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Politicians debate split-up of science belt

Panel starts reviewing where to locate multi-trillion-won facilities


Lawmakers engaged in a heated dispute over a proposal to divide up an envisioned multi-trillion-won science-business belt into two or three different regions as a panel assigned with selecting the location held its first meeting Thursday.

The Lee Myung-bak administration last year sought to set up the science-business belt in South Chungcheong Province as an alternative to the scheduled relocation of government ministries there. But ever since the attempt to revise the Sejong administrative town scheme was rejected by the National Assembly in July, politicians from other parts of the country have eyed the science complex.

Lawmakers from central Chungcheong fiercely protest the reported option of locating only a part of the science-business belt their region and the rest to the southern provinces.

“The government and Cheong Wa Dae say nothing has been decided, but this is not the first time we are seeing something like this (reversing an earlier pledge),” said Rep. Park Sung-hyo, a member of the ruling Grand National Party’s supreme council and former mayor of Daejeon.

“I hope (the issue of locating the science complex) does not go too far beyond policymaking and politics as to undermine the president’s personality.”

Minister of Education, Science and Technology Lee Ju-ho, who chairs the panel in charge of drawing a blueprint for the science complex, said nothing was decided as he presided over its first meeting Thursday.

The 20-person panel consists of vice ministers of science, finance, home affairs, land, knowledge economy and health and welfare as well as 13 representatives of scientist groups.

The panel will finalize the layout for the science-business belt such as its location, budget and how to attract businesses’ investment.

The science complex is to house a heavy-ion accelerator, world-class basic science research organizations and related business facilities.

Some speculate that the government could award at least a part of the science-business belt to Yeongnam to placate public discontent in the region after the reversal of Lee’s election pledge to build a new international airport there.
A panel holds a meeting on selecting the location of a science-business belt at the government office building in Seoul on Thursday. (Yonhap News)
A panel holds a meeting on selecting the location of a science-business belt at the government office building in Seoul on Thursday. (Yonhap News)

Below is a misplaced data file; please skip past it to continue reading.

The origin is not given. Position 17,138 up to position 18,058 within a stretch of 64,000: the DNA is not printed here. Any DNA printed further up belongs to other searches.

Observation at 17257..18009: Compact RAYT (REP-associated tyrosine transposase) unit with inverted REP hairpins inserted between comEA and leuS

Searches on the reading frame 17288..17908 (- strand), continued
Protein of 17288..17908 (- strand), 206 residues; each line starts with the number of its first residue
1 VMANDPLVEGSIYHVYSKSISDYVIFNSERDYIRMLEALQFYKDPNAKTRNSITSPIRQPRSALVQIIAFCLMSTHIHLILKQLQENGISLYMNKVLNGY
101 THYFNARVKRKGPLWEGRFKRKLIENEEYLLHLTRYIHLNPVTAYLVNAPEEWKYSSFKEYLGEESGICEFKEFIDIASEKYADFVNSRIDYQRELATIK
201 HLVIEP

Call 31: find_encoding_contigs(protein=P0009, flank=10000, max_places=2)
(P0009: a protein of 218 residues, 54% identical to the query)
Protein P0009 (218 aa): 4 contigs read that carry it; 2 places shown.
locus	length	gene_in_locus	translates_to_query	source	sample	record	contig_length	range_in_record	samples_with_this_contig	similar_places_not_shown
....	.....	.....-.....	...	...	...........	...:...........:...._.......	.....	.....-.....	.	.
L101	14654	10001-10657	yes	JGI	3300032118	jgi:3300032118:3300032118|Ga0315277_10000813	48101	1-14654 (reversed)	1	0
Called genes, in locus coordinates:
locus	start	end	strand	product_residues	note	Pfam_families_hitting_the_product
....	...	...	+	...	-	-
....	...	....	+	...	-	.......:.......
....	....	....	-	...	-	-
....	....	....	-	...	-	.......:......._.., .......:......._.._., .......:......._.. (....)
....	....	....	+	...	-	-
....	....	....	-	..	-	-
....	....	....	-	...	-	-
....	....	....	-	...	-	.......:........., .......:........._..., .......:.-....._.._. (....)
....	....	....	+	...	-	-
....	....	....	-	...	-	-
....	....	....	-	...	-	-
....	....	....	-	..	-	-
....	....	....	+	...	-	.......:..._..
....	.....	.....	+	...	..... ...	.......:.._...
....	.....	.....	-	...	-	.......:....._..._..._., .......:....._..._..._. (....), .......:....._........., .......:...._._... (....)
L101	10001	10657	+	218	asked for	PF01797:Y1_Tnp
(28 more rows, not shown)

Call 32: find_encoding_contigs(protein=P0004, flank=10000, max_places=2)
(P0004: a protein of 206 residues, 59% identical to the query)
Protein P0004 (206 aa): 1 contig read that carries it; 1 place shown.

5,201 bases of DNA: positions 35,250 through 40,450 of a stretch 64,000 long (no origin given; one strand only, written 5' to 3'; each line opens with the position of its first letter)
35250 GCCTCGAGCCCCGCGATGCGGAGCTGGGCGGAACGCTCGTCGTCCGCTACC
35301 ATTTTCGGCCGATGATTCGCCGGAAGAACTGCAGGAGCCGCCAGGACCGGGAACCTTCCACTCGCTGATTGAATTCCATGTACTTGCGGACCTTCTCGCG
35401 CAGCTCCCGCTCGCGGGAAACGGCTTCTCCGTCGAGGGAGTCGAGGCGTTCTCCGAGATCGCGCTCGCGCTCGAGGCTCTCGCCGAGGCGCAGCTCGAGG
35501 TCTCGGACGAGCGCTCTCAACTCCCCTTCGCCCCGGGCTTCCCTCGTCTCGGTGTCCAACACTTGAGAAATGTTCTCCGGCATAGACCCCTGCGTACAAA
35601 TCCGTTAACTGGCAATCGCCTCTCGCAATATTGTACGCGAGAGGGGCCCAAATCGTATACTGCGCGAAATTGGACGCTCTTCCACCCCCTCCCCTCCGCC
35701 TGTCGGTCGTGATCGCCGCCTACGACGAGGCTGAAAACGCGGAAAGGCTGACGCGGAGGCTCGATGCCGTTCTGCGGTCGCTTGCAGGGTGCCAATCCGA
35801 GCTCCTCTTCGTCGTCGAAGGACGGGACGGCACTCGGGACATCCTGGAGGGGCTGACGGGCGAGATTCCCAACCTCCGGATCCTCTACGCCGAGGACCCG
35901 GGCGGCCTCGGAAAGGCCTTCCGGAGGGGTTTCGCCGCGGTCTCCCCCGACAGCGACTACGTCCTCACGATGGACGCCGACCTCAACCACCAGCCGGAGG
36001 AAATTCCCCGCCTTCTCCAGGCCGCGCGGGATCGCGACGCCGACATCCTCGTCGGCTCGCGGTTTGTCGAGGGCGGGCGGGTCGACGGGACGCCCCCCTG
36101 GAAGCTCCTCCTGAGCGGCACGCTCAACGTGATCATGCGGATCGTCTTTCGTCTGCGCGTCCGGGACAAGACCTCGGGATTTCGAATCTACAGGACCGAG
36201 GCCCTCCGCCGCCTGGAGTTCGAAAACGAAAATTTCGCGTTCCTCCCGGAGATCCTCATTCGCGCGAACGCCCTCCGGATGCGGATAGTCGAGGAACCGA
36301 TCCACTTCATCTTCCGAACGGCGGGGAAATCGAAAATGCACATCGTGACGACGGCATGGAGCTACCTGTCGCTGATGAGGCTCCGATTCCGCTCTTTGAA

President Lee on Thursday held closed-door talks with Busan Mayor Hur Nam-sik, during which he explained what led to the government’s decision to ditch the airport plan and reiterated his promise to continue efforts for the region’s development. Lee’s top aide for political affairs was also set to meet with his predecessors under past administrations Friday to seek their advice.

In addition to the option of substituting the airport with the science-business belt, the government is reportedly mulling moving the headquarters of the state-run Korea Land and Housing Corporation, also known as LH, to Yeongnam.

GNP floor leader Kim Moo-sung denied any set plans on the envisioned science complex, referring to the science minister’s remarks that “nothing has been decided.”

Nevertheless, politicians based in Chungcheong slammed the possible retraction of another presidential election pledge. Lee had vowed to build the science complex in Chungcheong in his regional campaign package.

Lee Hoi-chang, leader of the Liberty Forward Party, whose stronghold is the Chungcheong region, said he will quit as the party chairman if the belt goes to another region.

“We can no longer tolerate this politics of distrust, offering compensation for reversing a campaign pledge, splitting up a science business belt to appease another region,” he said.

“I will devote my honor and title for the future of Korea. (The LFP) is willing to unite with another party or faction if it shares our vision for the future.”

LFP floor leader Kwon Sun-taek called the proposed dividing up of the science-business belt “pernicious.”

Assemblymen from the south of the country support the split-up.

GNP’s Rep. Seo Sang-ki, hailing from Yeongnam’s Daegu, championed a “triangular belt” with a 3.5-trillion-won investment each in Chungcheong, Yeongnam and Honam.

Main opposition Democratic Party’s Rep. Kim Young-jin from Honam’s Gwangju said scattering the research and development facilities would create synergy with the existing scientific infrastructure and R&D complexes in Daejeon, Gwangju and Daegu.

By Kim So-hyun (sophie@heraldcorp.com)
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